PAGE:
Email updates

Keep up to date with the latest news and content from BMC Evolutionary Biology and BioMed Central.

Open Access Research article

Haplowebs as a graphical tool for delimiting species: a revival of Doyle's "field for recombination" approach and its application to the coral genus Pocillopora in Clipperton

Jean-François Flot1234*, Arnaud Couloux2 and Simon Tillier3

Author Affiliations

1 Courant Research Center "Geobiology", University of Göttingen, Goldschmidtstr. 3, 37077 Göttingen, Germany

2 GENOSCOPE, Centre National de Séquençage, 2 rue Gaston Crémieux, CP5706, 91057 Evry Cedex, France

3 UMR UPMC-CNRS-MNHN-IRD 7138, Département Systématique et Évolution, Muséum National d'Histoire Naturelle, Case Postale 26, 57 rue Cuvier, 75231 Paris Cedex 05, France

4 URBO, Department of Biology, University of Namur, Rue de Bruxelles 61, 5000 Namur, Belgium

For all author emails, please log on.

BMC Evolutionary Biology 2010, 10:372  doi:10.1186/1471-2148-10-372

Published: 30 November 2010

Abstract

Background

Usual methods for inferring species boundaries from molecular sequence data rely either on gene trees or on population genetic analyses. Another way of delimiting species, based on a view of species as "fields for recombination" (FFRs) characterized by mutual allelic exclusivity, was suggested in 1995 by Doyle. Here we propose to use haplowebs (haplotype networks with additional connections between haplotypes found co-occurring in heterozygous individuals) to visualize and delineate single-locus FFRs (sl-FFRs). Furthermore, we introduce a method to quantify the reliability of putative species boundaries according to the number of independent markers that support them, and illustrate this approach with a case study of taxonomically difficult corals of the genus Pocillopora collected around Clipperton Island (far eastern Pacific).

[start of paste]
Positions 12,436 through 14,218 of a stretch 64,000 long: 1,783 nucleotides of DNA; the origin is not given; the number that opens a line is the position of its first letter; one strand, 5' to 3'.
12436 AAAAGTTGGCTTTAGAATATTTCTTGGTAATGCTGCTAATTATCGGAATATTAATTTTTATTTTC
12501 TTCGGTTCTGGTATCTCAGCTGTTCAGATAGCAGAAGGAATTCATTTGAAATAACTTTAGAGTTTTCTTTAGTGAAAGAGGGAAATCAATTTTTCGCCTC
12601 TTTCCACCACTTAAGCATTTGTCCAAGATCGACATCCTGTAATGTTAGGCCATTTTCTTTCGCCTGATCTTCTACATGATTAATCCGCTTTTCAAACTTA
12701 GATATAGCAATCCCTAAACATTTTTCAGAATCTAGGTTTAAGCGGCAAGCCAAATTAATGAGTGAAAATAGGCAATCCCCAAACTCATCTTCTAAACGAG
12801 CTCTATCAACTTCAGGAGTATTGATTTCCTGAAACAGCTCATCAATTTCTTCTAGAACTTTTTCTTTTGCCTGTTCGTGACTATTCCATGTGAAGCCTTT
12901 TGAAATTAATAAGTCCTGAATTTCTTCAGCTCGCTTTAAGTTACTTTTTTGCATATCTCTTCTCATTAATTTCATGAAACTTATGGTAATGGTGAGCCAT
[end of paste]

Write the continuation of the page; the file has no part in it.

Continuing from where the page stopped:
Results

One haploweb built from intron sequences of the ATP synthase β subunit gene revealed the presence of two sl-FFRs among our 74 coral samples, whereas a second one built from ITS sequences turned out to be composed of four sl-FFRs. As a third independent marker, we performed a combined analysis of two regions of the mitochondrial genome: since haplowebs are not suited to analyze non-recombining markers, individuals were sorted into four haplogroups according to their mitochondrial sequences. Among all possible bipartitions of our set of samples, thirteen were supported by at least one molecular dataset, none by two and only one by all three datasets: this congruent pattern obtained from independent nuclear and mitochondrial markers indicates that two species of Pocillopora are present in Clipperton.

Conclusions

Our approach builds on Doyle's method and extends it by introducing an intuitive, user-friendly graphical representation and by proposing a conceptual framework to analyze and quantify the congruence between sl-FFRs obtained from several independent markers. Like delineation methods based on population-level statistical approaches, our method can distinguish closely-related species that have not yet reached reciprocal monophyly at most or all of their loci; like tree-based approaches, it can yield meaningful conclusions using a number of independent markers as low as three. Future efforts will aim to develop programs that speed up the construction of haplowebs from FASTA sequence alignments and help perform the congruence analysis outlined in this article.